So, some of us have our nutrition dialed in, some don't and some keep playing with it in search of the "magic". As Masters athletes get older, in order to hang out to our speed and performance, it because even more critical to dial things in and avoid making mistakes that the young guns can afford to make but we Masters cannot. I thought it would make sense to offer some tried and true guidelines that I would highly suggest you start to follow if you do not already.
The body can absorb 4-6 calories per minute, or about 250-350 calories per hour. Below this and you risk under-fueling, particularly in events lasting longer than 3 hours. More than this and you risk bogging your GI Tract down and cratering mid-race. Ideally, you would want to hook yourself up to a drip that would dose out 4-6 calories every minute. That would be the most steady and efficient way for your body to receive its nutrition. Unfortunately, this doesn't work in the real world.
So, you can approach your nutritional needs in one of several ways - you can take in small amounts often or large amounts less often. You can take in solids or gels or liquids or a combo among the three. Keep in mind that the more you take in at any one time, the more energy and blood is going to be diverted away from the working muscles and into your stomach to focus on digestion. This robs your muscles of the fuel they need to perform optimally and you end up burning more calories than normal (digestion is a calorie burning event).
It would thus make sense to take your nutrition in the form of gels or liquids over solids because the first 2 forms are much easier for the body to digest - read: digested faster and with less blood / energy diverted to the stomach. It would also make sense to take your energy in more often and in smaller doses. Those who have trained enough with me know that I live by the clock while exercising. Sometimes I even set a countdown timer (especially in races) to go off every 10 minutes to remind myself to drink and fuel up.
One way to mix and match your caloric intake would be to get some of your hourly nutritional needs met via liquid form as you drink every few minutes. Then, you can punctuate things every 30-60 minutes with a 100-calorie gel. As long as you are in the 250-350 calorie-per-hour range, it's tough to go wrong. But, you should work on figuring out how your body best responds to caloric intake. Some athletes cannot stomach gels; some get an upset stomach with a complex carbohydrate drink solution; still others have iron gullets and can seemingly consume anything without issue.
Now, you need to balance this with the fact that your body can typically only absorb 16-24 oz. per hour of liquid. When it is super hot / humid outside, up to 28 oz. can be processed. Beyond that, you are risking the shutting down of your GI Tract. If there is too much in the stomach, it goes into survival mode by shutting off the normal digestive process. Think of your sink drain when it's full of coffee grounds. The water backs up and you realize you need to hit the disposal button in order to clear it all out and allow the pipes to run clean. Same goes with your GI tract. If you've watched the Ironman on TV and see some of the athletes running with a bloated stomach, it is because they ingested too much liquid, thinking "more is better" against the extreme weather conditions Kona can serve up. They are (almost literally) dead wrong.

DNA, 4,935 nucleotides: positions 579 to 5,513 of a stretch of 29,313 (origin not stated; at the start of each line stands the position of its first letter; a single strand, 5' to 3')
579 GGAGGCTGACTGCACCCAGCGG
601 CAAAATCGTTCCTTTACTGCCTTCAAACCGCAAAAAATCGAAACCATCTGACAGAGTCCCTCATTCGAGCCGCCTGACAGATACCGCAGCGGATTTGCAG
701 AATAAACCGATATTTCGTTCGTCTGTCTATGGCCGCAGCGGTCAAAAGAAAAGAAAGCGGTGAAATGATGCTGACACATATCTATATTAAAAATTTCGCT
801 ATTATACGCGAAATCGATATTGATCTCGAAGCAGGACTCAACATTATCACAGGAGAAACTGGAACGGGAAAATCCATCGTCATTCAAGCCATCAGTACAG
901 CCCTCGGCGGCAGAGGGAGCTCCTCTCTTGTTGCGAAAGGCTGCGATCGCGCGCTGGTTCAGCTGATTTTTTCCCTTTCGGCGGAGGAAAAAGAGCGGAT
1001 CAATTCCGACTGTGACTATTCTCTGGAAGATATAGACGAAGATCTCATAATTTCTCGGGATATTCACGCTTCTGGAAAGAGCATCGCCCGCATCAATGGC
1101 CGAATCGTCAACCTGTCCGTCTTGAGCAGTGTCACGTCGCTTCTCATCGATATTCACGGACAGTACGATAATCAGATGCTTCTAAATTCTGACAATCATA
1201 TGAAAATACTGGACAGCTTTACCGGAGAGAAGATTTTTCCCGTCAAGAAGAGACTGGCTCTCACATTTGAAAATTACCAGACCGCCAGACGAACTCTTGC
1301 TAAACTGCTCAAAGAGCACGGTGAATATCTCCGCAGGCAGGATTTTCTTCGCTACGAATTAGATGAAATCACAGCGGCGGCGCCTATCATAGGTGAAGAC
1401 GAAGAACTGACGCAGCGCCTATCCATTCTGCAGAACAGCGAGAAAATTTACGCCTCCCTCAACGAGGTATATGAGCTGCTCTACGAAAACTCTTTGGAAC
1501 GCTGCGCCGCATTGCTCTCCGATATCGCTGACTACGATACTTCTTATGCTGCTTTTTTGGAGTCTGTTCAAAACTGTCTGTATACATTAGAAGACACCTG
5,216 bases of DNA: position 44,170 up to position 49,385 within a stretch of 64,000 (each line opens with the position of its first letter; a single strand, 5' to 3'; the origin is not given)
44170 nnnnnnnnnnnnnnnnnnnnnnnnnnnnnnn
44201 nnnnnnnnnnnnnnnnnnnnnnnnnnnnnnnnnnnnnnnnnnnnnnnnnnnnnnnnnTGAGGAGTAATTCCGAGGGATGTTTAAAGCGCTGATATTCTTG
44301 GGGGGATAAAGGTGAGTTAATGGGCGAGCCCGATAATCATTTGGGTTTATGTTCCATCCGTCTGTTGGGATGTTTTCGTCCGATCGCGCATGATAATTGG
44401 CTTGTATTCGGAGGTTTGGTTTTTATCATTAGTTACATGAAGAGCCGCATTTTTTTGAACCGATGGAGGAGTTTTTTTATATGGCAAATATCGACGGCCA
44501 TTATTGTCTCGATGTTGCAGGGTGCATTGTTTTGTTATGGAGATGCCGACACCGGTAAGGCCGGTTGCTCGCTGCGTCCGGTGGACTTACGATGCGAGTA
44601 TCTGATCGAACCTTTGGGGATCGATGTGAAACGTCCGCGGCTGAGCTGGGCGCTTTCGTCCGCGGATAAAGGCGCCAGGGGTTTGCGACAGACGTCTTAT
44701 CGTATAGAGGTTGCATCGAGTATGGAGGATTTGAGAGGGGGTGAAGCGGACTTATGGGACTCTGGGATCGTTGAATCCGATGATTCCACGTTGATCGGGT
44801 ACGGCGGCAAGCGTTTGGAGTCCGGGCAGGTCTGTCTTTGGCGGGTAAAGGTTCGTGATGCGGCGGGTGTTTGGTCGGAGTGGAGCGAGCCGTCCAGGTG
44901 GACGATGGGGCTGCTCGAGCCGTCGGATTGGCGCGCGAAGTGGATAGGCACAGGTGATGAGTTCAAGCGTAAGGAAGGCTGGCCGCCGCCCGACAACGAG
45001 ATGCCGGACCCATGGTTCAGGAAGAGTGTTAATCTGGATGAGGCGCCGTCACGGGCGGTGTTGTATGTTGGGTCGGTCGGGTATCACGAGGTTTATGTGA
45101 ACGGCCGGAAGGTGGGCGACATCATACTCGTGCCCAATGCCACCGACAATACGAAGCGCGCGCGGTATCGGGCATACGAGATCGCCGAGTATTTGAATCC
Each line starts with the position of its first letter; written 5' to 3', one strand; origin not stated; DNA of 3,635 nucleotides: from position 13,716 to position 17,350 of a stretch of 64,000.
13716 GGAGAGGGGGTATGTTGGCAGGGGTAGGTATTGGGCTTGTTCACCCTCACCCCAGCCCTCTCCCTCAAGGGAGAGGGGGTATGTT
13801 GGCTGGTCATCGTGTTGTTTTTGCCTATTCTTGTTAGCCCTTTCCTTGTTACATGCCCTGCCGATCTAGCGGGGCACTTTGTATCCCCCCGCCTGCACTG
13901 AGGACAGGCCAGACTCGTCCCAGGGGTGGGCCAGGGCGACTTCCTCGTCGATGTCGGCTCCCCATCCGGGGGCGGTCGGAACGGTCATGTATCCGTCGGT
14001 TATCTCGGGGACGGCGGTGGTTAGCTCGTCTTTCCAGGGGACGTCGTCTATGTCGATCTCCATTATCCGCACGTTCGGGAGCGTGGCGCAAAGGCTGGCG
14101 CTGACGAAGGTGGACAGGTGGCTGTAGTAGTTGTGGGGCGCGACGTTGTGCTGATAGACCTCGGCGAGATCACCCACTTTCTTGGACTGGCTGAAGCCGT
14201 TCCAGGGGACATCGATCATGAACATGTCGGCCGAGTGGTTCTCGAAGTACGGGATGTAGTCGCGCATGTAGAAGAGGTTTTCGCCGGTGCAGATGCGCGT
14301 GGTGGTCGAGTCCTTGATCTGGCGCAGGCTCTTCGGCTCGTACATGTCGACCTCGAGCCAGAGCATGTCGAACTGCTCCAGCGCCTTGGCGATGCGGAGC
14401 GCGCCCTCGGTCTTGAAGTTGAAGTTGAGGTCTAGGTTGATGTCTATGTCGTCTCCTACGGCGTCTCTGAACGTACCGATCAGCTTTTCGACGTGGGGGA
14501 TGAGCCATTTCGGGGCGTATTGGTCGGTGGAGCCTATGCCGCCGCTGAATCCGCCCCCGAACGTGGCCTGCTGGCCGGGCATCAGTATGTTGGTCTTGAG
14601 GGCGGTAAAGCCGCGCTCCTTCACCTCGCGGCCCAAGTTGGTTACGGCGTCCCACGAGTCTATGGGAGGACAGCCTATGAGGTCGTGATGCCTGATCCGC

The funny thing is, when the GI tract shuts itself down, you get thirsty. So your first thought is, "Oh, I need to drink MORE." Wrong!! Don't drink at all. You know the feeling - upset stomach, sloshing, feeling bloated, thinking that taking another sip of carb drink or water will make you barf, etc. All clear signs you have ingested too much liquid. Plus, your performance takes a nose dive. Your body wants a time out. Best thing you can do is not ingest anything at all for as long as it takes for your body to reach stasis again. Could be 10 minutes, might be 30. Point is, you can't force the turn around. Your body will let you know when it's in balance again.
Follow the guidelines above and you should avoid GI distress during training and racing. Play with your fueling strategy to find what works best. For example, you might find that a carb drink works for the first half of a long ride then switching to water and gels for the second half works better. Or, you may find that water and gels works for a long run whereas a carb drink causes upset stomach. Whatever. The goal is to figure all this out before race days comes so you are 100% confident with your fueling and hydrating strategy.
Bonus tip. Once you're back to full training after taking some time off after your final race (you are taking some time off, right?), at night right before bed start taking whey protein in 4-6 ounces of water -- one scoop on easier or lighter days and two scoops on hard or heavier days. The whey protein serves a dual purpose: 1) it spurs the nighttime recovery process into overdrive; and 2) it can have a soothing effect which helps you sleep more deeply.